AT&T's LTE Tests: The Lab Is Not the Real World
This is based on a demonstration shown to GigaOM at the operator's lab in Plano, Texas. Stacey Higginbotham reported that AT&T is using multiple input and output (MIMO) antennas and running the "real world" demos over both 700MHz and 1700/2100MHz AWS spectrum.
Higginbotham pointed out that "sharing those speeds with others on a cell tower will bring them down." This has led many to wonder if AT&T will offer faster LTE than Verizon.
What seems to have been forgotten is that Verizon was getting download speeds of 50 to 60Mbit/s on its initial tests. So it might be just as realistic to ask if AT&T's network will be slower than the 5 to 12Mbit/s average downloads offered over the live Verizon 4G LTE network. (See Real-World LTE and WiMax & LTE Meet the Real World.)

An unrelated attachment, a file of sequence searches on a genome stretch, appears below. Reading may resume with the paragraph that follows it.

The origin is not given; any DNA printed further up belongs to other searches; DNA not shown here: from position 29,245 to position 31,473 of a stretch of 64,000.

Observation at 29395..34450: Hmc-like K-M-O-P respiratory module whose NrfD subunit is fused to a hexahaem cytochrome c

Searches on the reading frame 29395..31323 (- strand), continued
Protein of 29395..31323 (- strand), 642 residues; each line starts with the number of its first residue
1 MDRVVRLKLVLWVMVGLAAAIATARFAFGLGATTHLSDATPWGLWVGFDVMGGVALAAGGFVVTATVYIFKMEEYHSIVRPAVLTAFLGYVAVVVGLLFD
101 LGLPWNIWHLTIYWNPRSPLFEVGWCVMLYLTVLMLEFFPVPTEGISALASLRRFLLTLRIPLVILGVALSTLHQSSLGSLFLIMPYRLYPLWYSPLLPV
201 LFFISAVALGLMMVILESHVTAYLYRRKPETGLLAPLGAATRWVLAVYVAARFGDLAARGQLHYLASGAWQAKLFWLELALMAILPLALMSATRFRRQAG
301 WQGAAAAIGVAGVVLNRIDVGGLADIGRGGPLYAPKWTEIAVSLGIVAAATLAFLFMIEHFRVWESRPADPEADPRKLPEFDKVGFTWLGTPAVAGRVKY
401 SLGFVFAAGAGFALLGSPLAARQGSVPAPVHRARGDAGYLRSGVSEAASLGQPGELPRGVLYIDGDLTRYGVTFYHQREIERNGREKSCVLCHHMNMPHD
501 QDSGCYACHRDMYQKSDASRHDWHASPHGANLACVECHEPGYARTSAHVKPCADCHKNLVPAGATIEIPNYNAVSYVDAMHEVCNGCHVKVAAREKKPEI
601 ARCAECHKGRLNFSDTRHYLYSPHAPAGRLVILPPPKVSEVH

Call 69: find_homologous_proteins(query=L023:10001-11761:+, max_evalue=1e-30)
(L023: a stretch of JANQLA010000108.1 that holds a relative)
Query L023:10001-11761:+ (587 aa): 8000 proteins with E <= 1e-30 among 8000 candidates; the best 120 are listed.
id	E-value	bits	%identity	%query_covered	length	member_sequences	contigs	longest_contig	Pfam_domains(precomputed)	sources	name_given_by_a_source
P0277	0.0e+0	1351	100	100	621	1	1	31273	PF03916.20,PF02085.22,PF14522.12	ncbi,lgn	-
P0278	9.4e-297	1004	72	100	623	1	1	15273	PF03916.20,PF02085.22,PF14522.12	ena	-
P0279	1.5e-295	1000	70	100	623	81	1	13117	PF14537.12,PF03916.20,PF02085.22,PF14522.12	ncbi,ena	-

In reality, of course, it is impossible to say for sure what AT&T's average LTE speeds will be when the data rubber meets the fat-pipe road later this year. They're likely, however, to be similar to Verizon's, if AT&T is launching in 700MHz band with a 2-by-10MHz channel arrangement.
Remember that even if -- or, more likely, when -- AT&T gets its hands on T-Mobile US Inc. 's AWS spectrum, that means it is getting another 20MHz swath nationwide to use for LTE. Where that could get potentially interesting is if AT&T does some channel-bonding tricks with its own AWS spectrum to bump up speeds in certain areas.
That kind of science project is probably at least a couple of years away, though.
— Dan Jones, Site Editor, Light Reading Mobile